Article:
Powassan (POW) Virus Information for Health Professionals
Powassan (POW) virus is a tick-transmitted flavivirus.
Powassan virus (POWV), a tick-borne flavivirus related to West Nile virus, can cause encephalitis or meningitis. Six cases have been identified in Minnesota residents from 2008-2010. One strain of POWV is transmitted by I. scapularis ticks (which also carry Lyme disease).
June 29, 2011: Tick-borne Disease Health Alert
- Medical providers should consider POW virus infection in patients with encephalitis or meningitis of probable unknown etiology that occurs during the tick-borne disease transmission season (May to October).
- Signs and symptoms of POW encephalitis or meningitis may include fever, headache, vomiting, weakness, confusion, loss of coordination, speech difficulties, and memory loss.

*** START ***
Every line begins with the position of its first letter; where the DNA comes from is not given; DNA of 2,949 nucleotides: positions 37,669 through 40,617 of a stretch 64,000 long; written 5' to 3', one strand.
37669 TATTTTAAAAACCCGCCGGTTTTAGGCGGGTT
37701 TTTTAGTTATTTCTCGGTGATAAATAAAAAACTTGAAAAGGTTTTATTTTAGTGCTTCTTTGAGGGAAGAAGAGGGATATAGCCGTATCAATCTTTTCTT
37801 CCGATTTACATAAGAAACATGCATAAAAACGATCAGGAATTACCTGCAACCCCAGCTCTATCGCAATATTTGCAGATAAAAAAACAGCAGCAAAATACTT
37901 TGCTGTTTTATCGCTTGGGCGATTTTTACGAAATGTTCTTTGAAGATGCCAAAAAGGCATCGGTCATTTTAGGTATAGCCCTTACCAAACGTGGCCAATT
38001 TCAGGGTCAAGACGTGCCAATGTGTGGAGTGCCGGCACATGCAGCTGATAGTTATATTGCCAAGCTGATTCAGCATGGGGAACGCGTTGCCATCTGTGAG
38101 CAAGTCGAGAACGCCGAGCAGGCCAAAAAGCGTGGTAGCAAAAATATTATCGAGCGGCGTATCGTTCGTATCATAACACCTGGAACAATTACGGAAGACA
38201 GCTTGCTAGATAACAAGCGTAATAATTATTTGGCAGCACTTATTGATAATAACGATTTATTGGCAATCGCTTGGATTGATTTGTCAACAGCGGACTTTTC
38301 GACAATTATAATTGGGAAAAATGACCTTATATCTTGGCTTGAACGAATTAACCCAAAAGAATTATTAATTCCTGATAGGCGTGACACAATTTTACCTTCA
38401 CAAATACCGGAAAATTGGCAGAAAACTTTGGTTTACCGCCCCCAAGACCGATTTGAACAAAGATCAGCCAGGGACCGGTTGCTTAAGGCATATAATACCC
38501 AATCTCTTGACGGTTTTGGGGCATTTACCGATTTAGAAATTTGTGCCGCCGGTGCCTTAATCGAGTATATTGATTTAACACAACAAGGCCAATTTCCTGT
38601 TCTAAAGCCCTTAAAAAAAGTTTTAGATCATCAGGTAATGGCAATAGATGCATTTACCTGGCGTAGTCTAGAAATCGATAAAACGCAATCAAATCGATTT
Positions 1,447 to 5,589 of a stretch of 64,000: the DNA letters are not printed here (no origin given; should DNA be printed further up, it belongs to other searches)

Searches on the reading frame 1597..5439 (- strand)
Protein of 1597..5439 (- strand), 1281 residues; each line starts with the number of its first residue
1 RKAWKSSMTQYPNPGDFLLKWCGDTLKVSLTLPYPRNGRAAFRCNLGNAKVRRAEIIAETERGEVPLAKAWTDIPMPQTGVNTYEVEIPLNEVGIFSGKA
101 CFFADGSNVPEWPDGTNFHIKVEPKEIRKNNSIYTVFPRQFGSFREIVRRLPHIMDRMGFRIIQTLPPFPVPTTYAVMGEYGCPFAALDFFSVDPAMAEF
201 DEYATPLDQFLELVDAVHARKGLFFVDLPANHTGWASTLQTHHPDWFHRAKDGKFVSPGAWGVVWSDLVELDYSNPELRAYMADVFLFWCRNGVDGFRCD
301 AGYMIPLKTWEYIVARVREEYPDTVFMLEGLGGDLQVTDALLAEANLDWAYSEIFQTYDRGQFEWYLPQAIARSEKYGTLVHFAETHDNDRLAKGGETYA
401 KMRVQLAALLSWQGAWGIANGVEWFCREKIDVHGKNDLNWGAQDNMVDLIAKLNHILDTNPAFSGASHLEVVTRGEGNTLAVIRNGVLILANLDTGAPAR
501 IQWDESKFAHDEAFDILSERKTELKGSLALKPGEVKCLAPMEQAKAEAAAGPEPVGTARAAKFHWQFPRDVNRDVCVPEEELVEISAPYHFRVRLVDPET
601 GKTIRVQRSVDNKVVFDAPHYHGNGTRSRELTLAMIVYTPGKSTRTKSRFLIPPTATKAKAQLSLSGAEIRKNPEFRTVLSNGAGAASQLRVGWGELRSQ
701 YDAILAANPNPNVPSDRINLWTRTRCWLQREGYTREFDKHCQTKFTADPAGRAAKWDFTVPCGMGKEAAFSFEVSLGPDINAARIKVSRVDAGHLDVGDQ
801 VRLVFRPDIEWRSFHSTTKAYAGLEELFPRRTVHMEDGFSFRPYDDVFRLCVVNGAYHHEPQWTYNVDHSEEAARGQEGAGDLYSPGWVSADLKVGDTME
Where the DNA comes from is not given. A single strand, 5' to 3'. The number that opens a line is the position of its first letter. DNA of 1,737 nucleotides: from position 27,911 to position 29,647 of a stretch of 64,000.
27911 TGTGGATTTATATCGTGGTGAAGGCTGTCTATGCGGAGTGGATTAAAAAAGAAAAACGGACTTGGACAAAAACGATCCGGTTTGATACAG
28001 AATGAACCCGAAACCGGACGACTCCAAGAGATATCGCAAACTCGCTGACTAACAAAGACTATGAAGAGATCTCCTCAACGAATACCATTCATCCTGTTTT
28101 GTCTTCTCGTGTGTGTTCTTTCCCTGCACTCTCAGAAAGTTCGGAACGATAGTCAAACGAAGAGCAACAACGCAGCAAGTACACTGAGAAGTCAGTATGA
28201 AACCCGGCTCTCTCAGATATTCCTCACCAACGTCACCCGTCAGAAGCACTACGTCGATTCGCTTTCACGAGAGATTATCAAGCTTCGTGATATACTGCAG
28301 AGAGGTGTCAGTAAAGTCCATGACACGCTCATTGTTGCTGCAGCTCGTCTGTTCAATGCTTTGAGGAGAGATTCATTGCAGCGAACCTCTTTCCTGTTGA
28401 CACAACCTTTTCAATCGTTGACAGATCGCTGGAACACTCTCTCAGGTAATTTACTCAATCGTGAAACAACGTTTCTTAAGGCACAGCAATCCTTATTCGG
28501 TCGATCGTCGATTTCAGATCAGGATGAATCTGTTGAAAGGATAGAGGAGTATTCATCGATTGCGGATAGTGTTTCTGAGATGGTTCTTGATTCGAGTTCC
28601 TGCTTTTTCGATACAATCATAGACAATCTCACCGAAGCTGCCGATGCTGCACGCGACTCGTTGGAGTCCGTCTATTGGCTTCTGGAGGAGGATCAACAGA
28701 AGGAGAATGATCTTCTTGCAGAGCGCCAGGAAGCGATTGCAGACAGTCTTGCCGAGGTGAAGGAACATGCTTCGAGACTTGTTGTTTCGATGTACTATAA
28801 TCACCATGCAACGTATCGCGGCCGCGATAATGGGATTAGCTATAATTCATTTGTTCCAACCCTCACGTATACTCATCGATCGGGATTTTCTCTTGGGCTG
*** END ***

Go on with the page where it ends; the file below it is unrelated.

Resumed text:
- Long-term sequelae are common, and the case-fatality rate in reported cases is approximately 10%.
Minnesota Rules Governing Communicable Diseases require health care providers to report confirmed or suspected cases of Powassan to the Minnesota Department of Health (MDH) within 1 working day.
MDH staff also are available to provide clinical consultation regarding diagnosis and treatment of Powassan and other tick-borne diseases. Call 651-201-5414 for a clinical consultation.